It sounds like a scene from a soap opera: someone loses their soul mate, then passes away in the night, seemingly from a broken heart. But it’s not just a trope of fiction—broken heart syndrome is real, and in very rare cases, it can even be fatal.
Broken heart syndrome, aka stress-induced cardiomyopathy, is a weakening of the heart that can cause similar symptoms to regular cardiomyopathy, or heart muscle disease: chest pain, shortness of breath, and sometimes changes in heart rhythm.
It’s so similar, in fact, that the syndrome wasn’t identified until the 1990s. But there’s one key difference. In stress-induced cardiomyopathy, patients don’t have blocked arteries the most common cause of heart disease.
When you X-ray the heart, it looks a little bit like a takotsubo, a type of pot used as an octopus trap in Japan. Which is why the syndrome is also sometimes called Takotsubo cardiomyopathy. The shape comes from a temporary enlargement of the heart, especially the left ventricle, the largest and strongest of the four chambers in your heart.
Normally, bigger might sound better, but in this case the left ventricle becomes enlarged because the muscle tissue isn’t working as well. It’s become less elastic and weaker, so it can’t pump with as much force as normal.
We still don’t know exactly how this enlargement happens, but the leading hypothesis is the sudden release of catecholamines, things like adrenaline, what’s often called the “fight or flight” response to stress. Catecholamines increase blood flow to the muscles and raise the heart rate and blood pressure to prepare your body to react to potential threats.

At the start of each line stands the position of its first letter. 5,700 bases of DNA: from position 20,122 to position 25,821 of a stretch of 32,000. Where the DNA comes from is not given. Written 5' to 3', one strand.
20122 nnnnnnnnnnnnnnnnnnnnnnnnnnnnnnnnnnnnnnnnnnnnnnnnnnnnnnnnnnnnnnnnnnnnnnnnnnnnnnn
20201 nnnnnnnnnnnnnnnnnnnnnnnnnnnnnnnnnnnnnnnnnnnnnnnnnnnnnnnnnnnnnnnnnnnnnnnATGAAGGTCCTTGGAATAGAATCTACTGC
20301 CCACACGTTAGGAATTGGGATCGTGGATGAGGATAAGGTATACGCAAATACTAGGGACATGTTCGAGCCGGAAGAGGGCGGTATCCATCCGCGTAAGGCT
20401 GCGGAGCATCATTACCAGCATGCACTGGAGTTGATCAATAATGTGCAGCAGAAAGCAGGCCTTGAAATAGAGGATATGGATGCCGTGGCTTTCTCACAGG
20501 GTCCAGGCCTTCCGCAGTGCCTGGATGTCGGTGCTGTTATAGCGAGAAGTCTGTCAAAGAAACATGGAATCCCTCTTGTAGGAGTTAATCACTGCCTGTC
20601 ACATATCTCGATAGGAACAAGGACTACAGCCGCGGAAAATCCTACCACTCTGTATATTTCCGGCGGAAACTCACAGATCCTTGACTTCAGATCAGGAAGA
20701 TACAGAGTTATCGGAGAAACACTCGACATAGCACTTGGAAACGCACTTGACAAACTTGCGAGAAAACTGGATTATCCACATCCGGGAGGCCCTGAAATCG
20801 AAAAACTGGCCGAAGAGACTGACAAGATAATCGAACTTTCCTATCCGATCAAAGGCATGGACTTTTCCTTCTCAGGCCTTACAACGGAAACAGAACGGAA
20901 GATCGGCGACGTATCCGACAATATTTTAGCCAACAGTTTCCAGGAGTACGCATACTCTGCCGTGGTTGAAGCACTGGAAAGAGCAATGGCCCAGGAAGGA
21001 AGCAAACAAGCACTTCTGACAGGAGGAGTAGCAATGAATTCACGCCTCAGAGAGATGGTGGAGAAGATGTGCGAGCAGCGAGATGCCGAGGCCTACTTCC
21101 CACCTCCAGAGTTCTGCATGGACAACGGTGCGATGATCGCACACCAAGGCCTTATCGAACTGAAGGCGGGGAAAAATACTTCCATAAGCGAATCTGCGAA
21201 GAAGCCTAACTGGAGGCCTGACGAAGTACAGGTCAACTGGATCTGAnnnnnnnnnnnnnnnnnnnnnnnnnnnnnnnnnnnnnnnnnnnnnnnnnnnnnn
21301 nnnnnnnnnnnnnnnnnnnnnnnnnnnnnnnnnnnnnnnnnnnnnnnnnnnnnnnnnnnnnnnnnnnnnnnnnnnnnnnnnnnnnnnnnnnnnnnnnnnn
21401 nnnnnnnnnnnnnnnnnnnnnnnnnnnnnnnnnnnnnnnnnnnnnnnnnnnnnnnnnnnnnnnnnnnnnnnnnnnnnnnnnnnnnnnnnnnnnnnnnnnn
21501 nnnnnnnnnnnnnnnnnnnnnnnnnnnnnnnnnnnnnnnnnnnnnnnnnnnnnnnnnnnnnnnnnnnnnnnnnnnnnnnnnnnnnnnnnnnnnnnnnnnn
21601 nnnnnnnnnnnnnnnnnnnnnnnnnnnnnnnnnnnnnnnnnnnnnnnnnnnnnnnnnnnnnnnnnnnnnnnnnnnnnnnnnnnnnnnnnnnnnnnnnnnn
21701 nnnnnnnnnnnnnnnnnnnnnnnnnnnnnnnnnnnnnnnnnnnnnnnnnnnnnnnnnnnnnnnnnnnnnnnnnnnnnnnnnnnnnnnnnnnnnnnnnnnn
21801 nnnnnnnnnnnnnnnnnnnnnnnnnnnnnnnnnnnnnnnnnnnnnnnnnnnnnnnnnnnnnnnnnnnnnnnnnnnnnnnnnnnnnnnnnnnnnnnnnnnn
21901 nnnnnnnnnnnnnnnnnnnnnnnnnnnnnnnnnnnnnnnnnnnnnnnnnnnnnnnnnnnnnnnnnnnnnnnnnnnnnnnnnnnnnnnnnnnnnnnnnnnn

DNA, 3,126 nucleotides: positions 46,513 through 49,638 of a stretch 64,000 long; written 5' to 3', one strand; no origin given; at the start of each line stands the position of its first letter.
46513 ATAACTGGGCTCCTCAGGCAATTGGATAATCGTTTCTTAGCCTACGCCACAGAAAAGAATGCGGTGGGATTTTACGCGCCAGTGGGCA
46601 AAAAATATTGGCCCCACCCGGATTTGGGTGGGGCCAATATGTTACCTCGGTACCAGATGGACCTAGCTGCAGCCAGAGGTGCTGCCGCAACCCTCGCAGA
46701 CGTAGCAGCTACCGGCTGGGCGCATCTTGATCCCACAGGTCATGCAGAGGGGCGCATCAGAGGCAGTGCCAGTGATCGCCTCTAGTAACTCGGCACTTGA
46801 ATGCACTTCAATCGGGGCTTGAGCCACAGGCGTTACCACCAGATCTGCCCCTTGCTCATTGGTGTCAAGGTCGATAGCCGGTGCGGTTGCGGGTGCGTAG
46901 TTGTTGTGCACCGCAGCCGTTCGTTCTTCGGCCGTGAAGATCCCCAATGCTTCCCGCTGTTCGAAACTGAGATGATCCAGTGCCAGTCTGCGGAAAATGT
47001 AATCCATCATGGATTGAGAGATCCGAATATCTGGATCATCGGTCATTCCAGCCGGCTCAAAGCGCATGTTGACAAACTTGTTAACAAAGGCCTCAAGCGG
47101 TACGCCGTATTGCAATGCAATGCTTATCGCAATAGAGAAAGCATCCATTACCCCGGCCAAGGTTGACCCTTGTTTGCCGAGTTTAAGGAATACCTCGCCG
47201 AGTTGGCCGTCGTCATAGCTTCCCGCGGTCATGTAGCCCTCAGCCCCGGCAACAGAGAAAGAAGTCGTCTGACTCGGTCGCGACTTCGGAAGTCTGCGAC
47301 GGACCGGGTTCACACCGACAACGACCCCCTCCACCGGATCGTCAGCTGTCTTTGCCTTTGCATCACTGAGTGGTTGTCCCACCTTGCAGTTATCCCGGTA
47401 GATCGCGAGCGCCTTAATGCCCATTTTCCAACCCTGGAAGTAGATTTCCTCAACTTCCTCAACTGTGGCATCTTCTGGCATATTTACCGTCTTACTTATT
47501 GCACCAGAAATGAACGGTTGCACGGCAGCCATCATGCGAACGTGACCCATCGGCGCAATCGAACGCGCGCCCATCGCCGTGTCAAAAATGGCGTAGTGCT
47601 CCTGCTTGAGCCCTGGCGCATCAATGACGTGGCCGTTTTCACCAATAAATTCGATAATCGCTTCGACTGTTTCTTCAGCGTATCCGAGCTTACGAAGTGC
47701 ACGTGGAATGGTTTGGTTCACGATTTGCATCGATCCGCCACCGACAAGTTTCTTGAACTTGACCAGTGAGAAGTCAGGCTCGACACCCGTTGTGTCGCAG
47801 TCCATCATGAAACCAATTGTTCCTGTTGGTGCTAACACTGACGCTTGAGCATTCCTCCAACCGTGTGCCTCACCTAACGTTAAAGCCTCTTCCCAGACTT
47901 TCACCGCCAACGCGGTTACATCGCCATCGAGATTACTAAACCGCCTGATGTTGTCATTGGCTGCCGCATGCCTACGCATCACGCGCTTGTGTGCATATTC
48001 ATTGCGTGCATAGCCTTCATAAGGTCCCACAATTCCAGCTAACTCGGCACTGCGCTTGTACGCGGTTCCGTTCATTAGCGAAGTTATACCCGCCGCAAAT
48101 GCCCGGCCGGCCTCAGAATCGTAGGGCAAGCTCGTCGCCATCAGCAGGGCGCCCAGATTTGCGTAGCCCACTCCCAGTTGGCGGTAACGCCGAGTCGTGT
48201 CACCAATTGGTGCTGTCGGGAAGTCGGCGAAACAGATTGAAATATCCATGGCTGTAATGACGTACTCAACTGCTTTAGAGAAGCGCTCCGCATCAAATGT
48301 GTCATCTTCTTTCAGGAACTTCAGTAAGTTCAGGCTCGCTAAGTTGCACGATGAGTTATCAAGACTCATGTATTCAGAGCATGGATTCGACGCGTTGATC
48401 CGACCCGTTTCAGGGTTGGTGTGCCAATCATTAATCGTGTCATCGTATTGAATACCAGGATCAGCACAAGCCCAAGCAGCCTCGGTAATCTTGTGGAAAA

But in cases of broken heart syndrome, these catecholamines go overboard for some reason, interfering with the muscles’ ability to contract. It’s typically provoked by a profound emotional event or trauma, like the death of a loved one, getting fired, or abuse hence the name “broken heart syndrome.”
That said, it can happen after any type of stress, even if it seems mild, like locking yourself out of your house. And the event doesn’t even have to be bad. Takotsubo cardiomyopathy can happen after happy moments, too, like being surprised at a birthday party or hitting a jackpot at the casino.
There’s still a lot we don’t know about broken heart syndrome, but one thing researchers have learned is that it mostly happens in older women. We’re not totally sure why, but it may have something to do with lower levels of the hormone estrogen, which helps regulate stress.
As women get older, their estrogen levels drop off. So they’re more likely to be deeply affected by a stressful event, and to experience stress-induced side effects like broken heart syndrome. But that doesn’t explain why it rarely happens in men, who also have very low levels of the hormone.
So estrogen is just one piece of the puzzle. If all this talk of death by broken heart is freaking you out a little bit, just know that it’s super rare, and life-threatening cases are even rarer. Most cases resolve on their own in a few weeks, though doctors usually monitor people just to be safe. So, as the saying goes, time does heal a broken heart. Or at least, it usually heals broken heart syndrome.